Of course, the fax number just rang and rang, and when I tried calling the Registrar’s Office directly, I just got a recording. The two-hour time difference might have been working against me, as I was likely calling on their lunch hour. But I finally got through, and the woman at the other end confirmed the fax number, then told me she’d switch it off then on, and I should try again. And that seemed to work. I sent an e-mail following up, and now everything should be confirmed and paid for.
I think now with this, and buying my plane tickets earlier in the week, there’s no denying that I’m actually doing this quite possibly crazy thing. I still have to book my hotel stay in Calgary, but I am looking forward to it — to the week of writing, to the inspiring scenery of Banff itself, and to the chance to meet Heather in person. She’s the one who recommended the residency in the first place, and honestly no slouch as a writer herself.
And she sent me this for my birthday! The first of the books won’t arrive until early summer, unfortunately, but they look like an interesting enough mix that it will be worth the wait. Seriously very cool and thoughtful, and a nice way to ease into the fact that tomorrow — in just a few short minutes from now, actually — I will be thirty-four years old.
As little as I did with it, the day off helped with that, too.
- I don’t know why I find this particularly interesting, but I do:
The post office ignores the return address for Netflix DVDs and sorts them separately for a Netflix truck to pick them up early in the morning for processing.
Discs are shipped back to the nearest processing facility, regardless of the address on the return envelope; that address is there just for legal reasons, apparently. This seems like something I maybe sort of already knew, but it’s a reminder of the volume they (and by extension the post office) have to process.
- John Seavey’s Open Letter to Zombie Story Writers:
In essence, the human body is a machine, like an automobile. You are trying to describe the ways this machine can malfunction to produce a specific effect, and that’s good, but please stop explaining to me how it keeps going without wheels, gasoline, or a functioning engine.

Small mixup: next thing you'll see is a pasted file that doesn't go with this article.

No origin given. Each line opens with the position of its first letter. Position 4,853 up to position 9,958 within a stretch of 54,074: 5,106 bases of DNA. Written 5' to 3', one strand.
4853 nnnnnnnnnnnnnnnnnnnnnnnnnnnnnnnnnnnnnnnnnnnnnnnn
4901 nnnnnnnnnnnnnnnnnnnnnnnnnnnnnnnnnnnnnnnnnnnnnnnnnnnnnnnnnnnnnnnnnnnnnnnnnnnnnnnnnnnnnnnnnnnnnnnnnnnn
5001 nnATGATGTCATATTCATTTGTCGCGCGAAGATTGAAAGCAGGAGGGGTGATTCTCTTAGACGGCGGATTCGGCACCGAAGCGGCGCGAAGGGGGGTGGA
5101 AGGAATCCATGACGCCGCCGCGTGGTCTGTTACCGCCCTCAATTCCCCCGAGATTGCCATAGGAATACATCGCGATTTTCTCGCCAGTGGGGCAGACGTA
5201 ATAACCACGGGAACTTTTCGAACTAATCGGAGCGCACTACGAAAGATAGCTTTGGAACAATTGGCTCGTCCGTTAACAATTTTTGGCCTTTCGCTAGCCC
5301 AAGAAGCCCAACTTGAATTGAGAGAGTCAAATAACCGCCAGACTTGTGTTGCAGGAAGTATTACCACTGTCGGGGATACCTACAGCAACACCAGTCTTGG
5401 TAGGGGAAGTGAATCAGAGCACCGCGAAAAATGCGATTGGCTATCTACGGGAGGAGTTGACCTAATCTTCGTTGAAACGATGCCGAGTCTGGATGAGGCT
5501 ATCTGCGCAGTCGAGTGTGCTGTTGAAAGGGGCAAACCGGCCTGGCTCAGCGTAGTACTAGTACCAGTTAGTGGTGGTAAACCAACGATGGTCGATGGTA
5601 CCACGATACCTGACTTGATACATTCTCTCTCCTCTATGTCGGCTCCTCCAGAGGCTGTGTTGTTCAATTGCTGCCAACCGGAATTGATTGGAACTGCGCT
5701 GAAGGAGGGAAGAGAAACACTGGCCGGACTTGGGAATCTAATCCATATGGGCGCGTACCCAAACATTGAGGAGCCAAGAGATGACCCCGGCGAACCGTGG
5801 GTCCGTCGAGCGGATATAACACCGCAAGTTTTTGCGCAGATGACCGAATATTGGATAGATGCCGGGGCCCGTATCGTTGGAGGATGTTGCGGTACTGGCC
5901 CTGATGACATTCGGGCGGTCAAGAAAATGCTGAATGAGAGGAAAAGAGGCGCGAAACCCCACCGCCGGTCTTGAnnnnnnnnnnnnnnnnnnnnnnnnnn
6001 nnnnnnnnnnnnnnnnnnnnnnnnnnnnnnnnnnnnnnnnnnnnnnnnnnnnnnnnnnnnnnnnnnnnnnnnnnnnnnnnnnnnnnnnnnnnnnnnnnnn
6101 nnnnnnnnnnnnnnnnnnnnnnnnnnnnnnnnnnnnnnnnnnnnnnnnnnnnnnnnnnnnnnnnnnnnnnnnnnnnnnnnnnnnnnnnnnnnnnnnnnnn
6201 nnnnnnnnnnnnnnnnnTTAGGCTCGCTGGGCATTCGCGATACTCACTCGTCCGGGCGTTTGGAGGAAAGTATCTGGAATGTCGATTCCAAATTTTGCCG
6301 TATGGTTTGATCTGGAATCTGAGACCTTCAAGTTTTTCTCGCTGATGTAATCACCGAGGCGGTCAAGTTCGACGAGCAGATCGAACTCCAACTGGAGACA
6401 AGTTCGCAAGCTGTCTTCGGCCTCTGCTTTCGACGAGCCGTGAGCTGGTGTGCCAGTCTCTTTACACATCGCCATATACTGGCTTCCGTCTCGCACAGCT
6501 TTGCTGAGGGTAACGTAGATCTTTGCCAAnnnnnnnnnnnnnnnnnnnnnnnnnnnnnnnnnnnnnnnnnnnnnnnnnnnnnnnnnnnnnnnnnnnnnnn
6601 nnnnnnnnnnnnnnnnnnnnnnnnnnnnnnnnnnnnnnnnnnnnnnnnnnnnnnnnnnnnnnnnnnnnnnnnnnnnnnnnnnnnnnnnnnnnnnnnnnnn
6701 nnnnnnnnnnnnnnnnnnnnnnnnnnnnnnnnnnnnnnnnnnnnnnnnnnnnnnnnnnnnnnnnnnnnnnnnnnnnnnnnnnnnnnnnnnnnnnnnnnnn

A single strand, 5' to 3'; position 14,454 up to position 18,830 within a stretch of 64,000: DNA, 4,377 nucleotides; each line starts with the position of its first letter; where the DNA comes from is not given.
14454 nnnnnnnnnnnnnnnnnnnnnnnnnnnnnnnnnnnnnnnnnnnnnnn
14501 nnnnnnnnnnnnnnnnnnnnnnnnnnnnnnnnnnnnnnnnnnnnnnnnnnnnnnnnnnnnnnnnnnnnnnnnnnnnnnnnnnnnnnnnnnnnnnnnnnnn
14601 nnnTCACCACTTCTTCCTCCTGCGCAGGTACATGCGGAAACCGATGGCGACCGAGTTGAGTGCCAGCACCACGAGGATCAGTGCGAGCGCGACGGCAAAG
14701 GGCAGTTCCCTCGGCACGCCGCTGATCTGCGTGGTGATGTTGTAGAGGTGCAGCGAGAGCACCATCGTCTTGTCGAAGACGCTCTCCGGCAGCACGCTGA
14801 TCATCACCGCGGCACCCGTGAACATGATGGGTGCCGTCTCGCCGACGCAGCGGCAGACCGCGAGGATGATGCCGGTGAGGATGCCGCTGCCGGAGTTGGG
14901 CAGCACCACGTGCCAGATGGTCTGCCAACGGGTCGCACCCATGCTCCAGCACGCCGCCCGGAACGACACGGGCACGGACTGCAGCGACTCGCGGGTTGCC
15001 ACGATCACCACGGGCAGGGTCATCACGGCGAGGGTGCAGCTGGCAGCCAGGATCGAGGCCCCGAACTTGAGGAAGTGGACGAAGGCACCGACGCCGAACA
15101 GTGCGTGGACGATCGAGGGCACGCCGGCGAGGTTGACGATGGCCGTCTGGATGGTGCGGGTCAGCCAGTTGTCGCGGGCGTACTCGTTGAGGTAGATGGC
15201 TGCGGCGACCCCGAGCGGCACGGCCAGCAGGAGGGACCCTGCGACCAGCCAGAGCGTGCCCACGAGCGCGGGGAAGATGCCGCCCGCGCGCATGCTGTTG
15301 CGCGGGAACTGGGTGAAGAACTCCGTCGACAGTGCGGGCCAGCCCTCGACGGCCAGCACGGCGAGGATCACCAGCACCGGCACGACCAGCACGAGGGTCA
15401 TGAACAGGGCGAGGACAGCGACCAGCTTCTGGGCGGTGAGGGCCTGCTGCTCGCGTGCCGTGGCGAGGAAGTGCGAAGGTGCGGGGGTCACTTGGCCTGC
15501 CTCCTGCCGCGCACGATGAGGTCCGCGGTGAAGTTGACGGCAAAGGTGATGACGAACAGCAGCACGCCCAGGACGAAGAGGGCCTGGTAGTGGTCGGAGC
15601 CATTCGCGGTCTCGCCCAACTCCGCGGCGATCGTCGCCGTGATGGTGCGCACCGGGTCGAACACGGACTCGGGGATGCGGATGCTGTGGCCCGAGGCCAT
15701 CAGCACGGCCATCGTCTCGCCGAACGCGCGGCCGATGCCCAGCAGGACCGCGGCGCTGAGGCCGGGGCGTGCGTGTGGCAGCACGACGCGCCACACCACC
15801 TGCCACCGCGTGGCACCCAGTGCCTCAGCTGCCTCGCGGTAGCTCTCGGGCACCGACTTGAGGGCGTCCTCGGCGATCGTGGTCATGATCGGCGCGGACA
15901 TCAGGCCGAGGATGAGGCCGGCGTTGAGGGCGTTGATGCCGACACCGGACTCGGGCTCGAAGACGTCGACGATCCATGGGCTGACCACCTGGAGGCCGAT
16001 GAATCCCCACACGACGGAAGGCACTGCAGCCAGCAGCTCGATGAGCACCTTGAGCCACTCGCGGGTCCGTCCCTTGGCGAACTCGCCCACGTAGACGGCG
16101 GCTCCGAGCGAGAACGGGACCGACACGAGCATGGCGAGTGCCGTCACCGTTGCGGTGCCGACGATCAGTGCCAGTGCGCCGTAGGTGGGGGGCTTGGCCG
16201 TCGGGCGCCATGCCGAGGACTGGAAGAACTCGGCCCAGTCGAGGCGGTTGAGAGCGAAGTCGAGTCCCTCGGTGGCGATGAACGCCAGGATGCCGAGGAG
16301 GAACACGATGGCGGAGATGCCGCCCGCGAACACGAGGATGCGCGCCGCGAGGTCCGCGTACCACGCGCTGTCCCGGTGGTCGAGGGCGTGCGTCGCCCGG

He raises some interesting points, although I don’t think they apply to the “zombies” in films like 28 Days Later, as he seems to. At least from my recollection — and I re-watched the movie pretty recently — the infected population there a) don’t act at all like George Romeroesque zombies (i.e., no human flesh, no brains), and b) don’t continue acting beyond physically believable limits. Beyond normal pain tolerances, sure — there’s the one guy who keeps running even though he’s literally on fire — but into the realm of sheer impossibility.
- “What is, come with me if you want to live, Alex?” So you may have heard: a computer has won at Jeopardy. (There goes that Weird Al remix idea!) I’m still looking forward to the televised rematch next month, though perhaps not so much to the subsequent robot apocalypse.
- It’s worth it for Goodnight Dune alone: Five Sci-Fi Children’s Books. [via]
- And finally, Jeff VanderMeer on Everything You Need to Know to be a Fiction Writer.
- I like Todd VanDerWerff ‘s write-up of Dancing With the Stars a lot more than I think I would ever like the show itself.
- Popular Mechanics looks at shipping scientifically: “One disheartening result was that our package received more abuse when marked ‘Fragile’ or ‘This Side Up.'” [via]
- The Harry Potter series from Hermione’s point of view [via]
- John Scalzi’s accurate but misleading descriptions of famous science fiction films. Mild spoiler warnings all around.
- And finally, John Cleese on the creative process [via]: